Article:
Nettles was a pioneer in using Kwik Print, a commercial bichromate process that used a vinyl sheet coated with light-sensitive dyes. She experimented with exposing the vinyl in layers to produce a multicolored image, and she even mixed her own colors.
“She was really working as a painter” in her use of color and collaging of images, Allen said. “Technically, her skills are amazing.”
Nettles wrote an instructional book about experimental photographic techniques, “Breaking the Rules: A Photo Media Cookbook,” and she taught workshops on Kwik Print, bookmaking and many other processes.
“Harvest of Memory” is structured around three themes Nettles used frequently in her work: nature and landscape; family and motherhood; and self-portraiture and mythology.
Throughout her artistic life, Nettles has engaged with nature. She is an avid gardener, an activity that she compares to etching and other processes in her work. She often uses imagery from her native Florida, alongside Midwestern landscapes.
Nettles has long incorporated experiences of motherhood into her work, as well as perspectives on being a woman, coming of age, finding her place in the world and, more recently, her experiences with cancer and aging. She has made books pairing her mother’s poetry and her own photography; reproduced images of her sisters from old negatives; photographed her children; and collaged or stitched layers of images from many ages and stages of life into a single work of art.
One work of art, “Sister in the Garden with Birdbath,” shows a backyard scene printed on fabric. A photo of Nettles’ sister as a child is attached using both stitching and applied color.
“It connects to family and a landscape she loves. The photographic object is technically very skilled and obviously handmade. You can see all the hand-stitching and hand-coloring,” Powell said.
Nettles often uses mythological and celestial images that feature iconic portraits of herself and others. The self-portrait “Star Lady” (1970) became a basis of one of her most well-known projects: “Mountain Dream Tarot,” the first photographic deck of tarot cards, featuring Nettles as the Queen of Pentacles. In the photograph, she is wearing a dress covered with stars. Photos of her in the dress, taken on the Fourth of July 1970, appear throughout her work.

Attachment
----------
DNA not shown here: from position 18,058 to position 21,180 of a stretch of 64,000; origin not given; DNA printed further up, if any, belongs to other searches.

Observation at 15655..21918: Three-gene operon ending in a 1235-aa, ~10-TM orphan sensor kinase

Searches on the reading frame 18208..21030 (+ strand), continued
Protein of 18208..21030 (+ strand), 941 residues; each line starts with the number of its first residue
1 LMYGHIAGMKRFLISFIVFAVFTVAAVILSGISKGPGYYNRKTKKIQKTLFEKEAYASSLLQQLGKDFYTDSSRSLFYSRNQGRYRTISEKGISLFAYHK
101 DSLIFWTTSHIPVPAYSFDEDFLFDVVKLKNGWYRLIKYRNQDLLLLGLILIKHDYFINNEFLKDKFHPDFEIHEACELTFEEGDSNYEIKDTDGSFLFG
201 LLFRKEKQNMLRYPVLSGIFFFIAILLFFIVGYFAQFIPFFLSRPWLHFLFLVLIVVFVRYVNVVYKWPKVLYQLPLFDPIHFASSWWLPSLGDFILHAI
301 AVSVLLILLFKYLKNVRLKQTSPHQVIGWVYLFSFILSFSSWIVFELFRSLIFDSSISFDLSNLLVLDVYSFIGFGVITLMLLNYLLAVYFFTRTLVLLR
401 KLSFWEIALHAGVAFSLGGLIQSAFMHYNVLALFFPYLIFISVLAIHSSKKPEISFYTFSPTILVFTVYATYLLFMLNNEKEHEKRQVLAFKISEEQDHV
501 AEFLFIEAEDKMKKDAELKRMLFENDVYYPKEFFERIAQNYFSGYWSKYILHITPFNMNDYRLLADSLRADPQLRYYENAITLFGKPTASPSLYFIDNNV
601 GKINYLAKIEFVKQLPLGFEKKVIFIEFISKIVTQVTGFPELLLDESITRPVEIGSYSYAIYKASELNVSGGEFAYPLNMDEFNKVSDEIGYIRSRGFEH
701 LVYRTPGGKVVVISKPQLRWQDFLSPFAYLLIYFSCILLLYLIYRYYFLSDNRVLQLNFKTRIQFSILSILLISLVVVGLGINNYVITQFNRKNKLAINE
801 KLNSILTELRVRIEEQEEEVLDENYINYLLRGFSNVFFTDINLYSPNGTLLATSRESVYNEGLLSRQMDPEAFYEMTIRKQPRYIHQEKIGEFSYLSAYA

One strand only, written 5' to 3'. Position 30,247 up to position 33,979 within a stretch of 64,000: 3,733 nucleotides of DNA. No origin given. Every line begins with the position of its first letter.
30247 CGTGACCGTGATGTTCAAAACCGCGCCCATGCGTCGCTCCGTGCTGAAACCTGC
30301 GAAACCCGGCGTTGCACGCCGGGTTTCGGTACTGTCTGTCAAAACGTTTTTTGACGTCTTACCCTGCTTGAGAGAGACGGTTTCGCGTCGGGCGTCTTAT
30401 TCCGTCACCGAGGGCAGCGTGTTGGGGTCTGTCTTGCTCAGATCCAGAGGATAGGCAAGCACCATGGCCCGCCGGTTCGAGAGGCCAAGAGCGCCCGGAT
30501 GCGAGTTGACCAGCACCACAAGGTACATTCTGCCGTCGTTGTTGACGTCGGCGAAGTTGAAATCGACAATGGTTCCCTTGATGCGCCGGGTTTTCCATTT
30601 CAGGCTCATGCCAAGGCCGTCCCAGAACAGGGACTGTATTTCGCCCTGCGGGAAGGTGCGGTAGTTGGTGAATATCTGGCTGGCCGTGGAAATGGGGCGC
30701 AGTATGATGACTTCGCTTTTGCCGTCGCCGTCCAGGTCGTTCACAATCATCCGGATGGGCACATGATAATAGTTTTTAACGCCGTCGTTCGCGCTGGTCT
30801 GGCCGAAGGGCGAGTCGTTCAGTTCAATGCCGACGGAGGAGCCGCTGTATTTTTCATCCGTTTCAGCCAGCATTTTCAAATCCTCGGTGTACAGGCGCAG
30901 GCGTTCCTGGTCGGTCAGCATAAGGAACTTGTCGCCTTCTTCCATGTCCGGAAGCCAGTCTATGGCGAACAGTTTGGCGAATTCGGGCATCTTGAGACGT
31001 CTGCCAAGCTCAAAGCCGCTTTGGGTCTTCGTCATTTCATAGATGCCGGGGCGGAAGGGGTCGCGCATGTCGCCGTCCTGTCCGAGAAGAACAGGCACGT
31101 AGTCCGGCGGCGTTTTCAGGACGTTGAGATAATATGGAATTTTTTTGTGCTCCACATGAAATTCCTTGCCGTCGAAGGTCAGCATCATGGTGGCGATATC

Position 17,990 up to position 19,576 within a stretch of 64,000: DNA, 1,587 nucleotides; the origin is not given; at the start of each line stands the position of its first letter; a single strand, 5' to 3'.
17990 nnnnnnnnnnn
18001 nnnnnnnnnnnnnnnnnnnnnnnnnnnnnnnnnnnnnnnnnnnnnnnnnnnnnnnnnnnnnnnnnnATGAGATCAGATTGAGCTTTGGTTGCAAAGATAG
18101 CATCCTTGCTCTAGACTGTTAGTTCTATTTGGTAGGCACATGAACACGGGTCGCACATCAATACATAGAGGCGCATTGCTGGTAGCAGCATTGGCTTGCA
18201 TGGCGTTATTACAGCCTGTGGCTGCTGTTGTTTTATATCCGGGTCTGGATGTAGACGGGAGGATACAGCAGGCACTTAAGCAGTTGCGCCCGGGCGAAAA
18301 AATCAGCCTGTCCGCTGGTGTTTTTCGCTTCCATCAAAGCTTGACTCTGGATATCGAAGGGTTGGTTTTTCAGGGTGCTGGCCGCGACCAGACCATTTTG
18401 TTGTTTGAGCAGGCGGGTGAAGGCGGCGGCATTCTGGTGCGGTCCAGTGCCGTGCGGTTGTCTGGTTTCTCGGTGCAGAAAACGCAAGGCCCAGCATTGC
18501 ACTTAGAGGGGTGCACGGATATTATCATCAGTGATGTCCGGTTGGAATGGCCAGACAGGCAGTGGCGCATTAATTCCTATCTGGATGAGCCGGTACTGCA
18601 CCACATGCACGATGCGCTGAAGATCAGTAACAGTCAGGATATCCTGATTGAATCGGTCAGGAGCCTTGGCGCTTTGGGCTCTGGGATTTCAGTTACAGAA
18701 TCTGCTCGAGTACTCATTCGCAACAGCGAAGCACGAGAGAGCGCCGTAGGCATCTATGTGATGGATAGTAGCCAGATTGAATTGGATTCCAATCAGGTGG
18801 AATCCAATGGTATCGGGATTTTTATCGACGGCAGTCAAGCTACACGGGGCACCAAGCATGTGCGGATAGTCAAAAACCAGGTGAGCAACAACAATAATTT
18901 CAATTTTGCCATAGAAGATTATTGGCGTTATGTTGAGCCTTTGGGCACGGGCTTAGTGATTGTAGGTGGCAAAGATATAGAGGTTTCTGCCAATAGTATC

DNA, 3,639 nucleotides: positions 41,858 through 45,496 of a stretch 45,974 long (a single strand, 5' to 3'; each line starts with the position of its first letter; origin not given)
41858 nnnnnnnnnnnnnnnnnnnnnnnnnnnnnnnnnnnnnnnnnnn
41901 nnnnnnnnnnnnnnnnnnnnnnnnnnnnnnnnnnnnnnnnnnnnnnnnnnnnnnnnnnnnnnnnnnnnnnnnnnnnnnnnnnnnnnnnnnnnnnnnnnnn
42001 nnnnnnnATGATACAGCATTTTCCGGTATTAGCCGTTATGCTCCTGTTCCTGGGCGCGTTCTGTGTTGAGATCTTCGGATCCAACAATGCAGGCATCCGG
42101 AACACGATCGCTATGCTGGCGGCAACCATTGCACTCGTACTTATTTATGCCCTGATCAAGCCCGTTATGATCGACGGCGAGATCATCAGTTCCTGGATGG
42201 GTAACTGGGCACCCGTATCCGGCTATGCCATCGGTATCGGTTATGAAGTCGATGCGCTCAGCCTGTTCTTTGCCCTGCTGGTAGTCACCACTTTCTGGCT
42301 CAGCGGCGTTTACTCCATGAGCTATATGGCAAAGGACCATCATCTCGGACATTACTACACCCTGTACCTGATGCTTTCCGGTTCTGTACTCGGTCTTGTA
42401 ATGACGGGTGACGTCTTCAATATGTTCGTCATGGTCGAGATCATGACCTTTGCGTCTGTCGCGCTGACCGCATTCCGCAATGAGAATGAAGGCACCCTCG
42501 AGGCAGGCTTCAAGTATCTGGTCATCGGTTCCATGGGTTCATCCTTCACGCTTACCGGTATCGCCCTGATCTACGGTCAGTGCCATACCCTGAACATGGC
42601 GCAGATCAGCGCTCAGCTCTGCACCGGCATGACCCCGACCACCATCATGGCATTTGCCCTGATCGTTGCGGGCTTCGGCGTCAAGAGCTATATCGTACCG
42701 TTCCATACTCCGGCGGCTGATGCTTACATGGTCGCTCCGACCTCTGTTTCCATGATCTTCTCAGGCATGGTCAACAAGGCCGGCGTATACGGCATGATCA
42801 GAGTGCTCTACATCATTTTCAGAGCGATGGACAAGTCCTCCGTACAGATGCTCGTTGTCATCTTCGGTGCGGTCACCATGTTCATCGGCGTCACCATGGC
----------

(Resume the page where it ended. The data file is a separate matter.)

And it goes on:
This tendency to revisit, reuse and reinterpret images and their meaning over time speaks to the idea of memory in the exhibition’s title, Powell said.
Allen and Lahs-Gonzales co-edited a book of Nettles’ images to accompany the exhibition, and, along with Powell, contributed essays. “Bea Nettles: Harvest of Memory” is published by the University of Texas Press. Powell and Nettles will discuss the exhibition Jan. 28 at 4 p.m. at KAM.
Editor’s notes: “Bea Nettles: Harvest of Memory” is organized by the George Eastman Museum in Rochester, N.Y. and the Sheldon Art Galleries in St. Louis, and co-curated by Olivia Lahs-Gonzales, the former director of the Sheldon Art Galleries, and Jamie M. Allen, a curator at the George Eastman Museum. It is made possible in part by a grant from the National Endowment for the Arts. At Krannert Art Museum, the exhibition is supported by the Rosann Gelvin Noel Fund, co-sponsored by the Rare Book and Manuscript Library, and paid for in part by the Student Cultural Programming Fee.
To contact Amy Powell, email email@example.com. More information about “Bea Nettles: Harvest of Memory” is available online. For information about Krannert Art Museum, contact Julia Nucci Kelly at firstname.lastname@example.org.
Image: Bea Nettles, Golden Evenin, 1975. Cyanotype with applied color. George Eastman Museum, gift of the artist. © Bea Nettles